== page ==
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New Build Green Homes


UK housing is some the least energy efficient in Europe and to meet carbon emission targets, carbon emission from UK households need to be reduced by a least 80%, if not more.

Additionally, the housing market is picking up because of the ‘help to buy’ scheme. Meaning more individuals are able to afford to purchase a home and many are choosing new builds. One of the advantages of purchasing a newly built home is they tend to be greener and this means significantly lower energy bills, which also helps to make them more affordable for buyers. New builds mean you can buy more confidently. There is less need for property lawyers due to speculation of asbestos, or something else which could affect the living conditions of your home, and your rights as a homebuyer. Gordon Dean, solicitors based in Norfolk specialise in such claims, click here to find out more.

Current New Build Green Options

The housing industry has taken note of this need for environmentally friendly housing and even some of the housing being currently built is relatively green. For instance Abel homes, who specialise in building new homes in Norfolk, have a range of green homes options, many of which come as standard features of their new builds. Solar PV which allows home owners to take advantage of the government incentive (the feed-in-tariffs) and create their own electricity. The insulation is well over the level required by law, the walls have “super” insulation and there is triple glazing, features which all help the home to retain heat and thus aid energy efficiency making the home cheaper to heat and keep warm. The central heating systems are all Band A - the most energy efficient type.

Zero-Carbon Homes of the Near Future

This kind of new build is definitely a step in the right direction for the UK housing stock, however the government has recognised that to meet its steep targets of reduced carbon emissions that every new home built from 2016 needs to be zero-carbon, i.e. it offsets or produces the amount of carbon it uses in a year.

There have been various projects looking into the best way to realistically achieve such a goal. I will detail the key feature of one particular zero-carbon home case study, to give an idea of what creating a zero carbon home involves.

The Greenwatt Way Case Study:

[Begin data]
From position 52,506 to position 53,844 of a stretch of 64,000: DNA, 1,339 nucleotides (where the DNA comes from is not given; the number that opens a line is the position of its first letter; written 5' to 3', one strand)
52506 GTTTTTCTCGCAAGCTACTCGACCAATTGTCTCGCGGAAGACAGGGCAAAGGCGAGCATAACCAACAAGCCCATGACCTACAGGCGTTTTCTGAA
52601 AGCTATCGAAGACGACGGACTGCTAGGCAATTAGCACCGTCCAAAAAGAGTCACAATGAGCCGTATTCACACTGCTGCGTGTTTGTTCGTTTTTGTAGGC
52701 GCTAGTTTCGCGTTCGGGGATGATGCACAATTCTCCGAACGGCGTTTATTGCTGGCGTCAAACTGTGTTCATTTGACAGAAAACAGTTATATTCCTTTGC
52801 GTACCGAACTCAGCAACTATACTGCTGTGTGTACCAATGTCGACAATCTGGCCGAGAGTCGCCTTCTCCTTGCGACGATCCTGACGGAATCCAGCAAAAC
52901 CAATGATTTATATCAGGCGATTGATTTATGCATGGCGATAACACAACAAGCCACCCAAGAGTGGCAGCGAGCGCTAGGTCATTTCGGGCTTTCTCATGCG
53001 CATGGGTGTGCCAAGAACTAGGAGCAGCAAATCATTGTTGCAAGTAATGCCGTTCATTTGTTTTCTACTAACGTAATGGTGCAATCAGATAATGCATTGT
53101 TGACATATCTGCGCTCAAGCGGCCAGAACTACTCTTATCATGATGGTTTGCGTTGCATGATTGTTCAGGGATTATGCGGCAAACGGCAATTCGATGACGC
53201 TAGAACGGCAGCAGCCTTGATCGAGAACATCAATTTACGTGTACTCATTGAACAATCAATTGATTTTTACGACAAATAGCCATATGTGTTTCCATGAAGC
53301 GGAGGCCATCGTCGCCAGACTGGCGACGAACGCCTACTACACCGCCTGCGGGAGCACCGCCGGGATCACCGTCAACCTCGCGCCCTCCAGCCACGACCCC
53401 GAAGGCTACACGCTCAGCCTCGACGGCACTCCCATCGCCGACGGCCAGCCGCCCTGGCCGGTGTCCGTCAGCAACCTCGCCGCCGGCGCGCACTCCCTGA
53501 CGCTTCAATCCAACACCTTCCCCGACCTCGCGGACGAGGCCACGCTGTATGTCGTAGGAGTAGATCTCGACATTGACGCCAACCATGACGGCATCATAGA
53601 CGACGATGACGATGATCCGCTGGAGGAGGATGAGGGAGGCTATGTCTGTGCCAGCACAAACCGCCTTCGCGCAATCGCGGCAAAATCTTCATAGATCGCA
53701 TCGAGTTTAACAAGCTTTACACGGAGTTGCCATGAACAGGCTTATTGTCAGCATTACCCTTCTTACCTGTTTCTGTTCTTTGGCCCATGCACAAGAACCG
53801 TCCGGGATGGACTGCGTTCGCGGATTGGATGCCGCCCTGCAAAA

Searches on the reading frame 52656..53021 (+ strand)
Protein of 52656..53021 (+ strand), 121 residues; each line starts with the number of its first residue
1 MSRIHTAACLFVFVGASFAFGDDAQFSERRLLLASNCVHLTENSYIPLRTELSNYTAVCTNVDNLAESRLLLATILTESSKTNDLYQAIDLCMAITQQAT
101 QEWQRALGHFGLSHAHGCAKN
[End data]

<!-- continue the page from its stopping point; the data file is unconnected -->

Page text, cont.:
This project was created by Scottish and Southern Energy, they created 10 homes and monitored how the energy efficiency held up when individuals live their daily lives in the housing. The zero carbon target is met through various means; the materials the homes are built with are fabrics that help to limit heat loss in the home. These materials help to increase the heat recovery efficiency of a home to 92% - much higher than in most homes.

The overall need for heat and lighting in these homes was reduced by innovative design and fabric performance. However, that alone does not create a zero-carbon home, the way tenants use the home has to be energy and water efficient. Thus all the appliances in the house are energy efficient and there is smart metering and smart appliances to aid with energy monitoring and use.

The homes also feature a grey water recycling system, where used bath and shower water is recycled and used to flush toilets and recover wasted heat. All the houses make use of a central rainwater collection system, where the water is stored and can be used to flush toilets and provide water for car washing and irrigation.

The final component in creating homes which are carbon neutral is utilising renewable energy; low carbon heating and hot water are supplied to all the homes from a renewable energy centre. This centre takes the best of domestic renewable technology and combines them to provide the energy and heating these homes need. The energy centre includes solar thermal panels, an air source heat pump, a ground source heat pump and a biomass boiler.

This is just one example of how to create a zero-carbon housing, hopefully in the future all new builds will be carbon neutral which will benefit both the home owner (saving on bills) and the environment.


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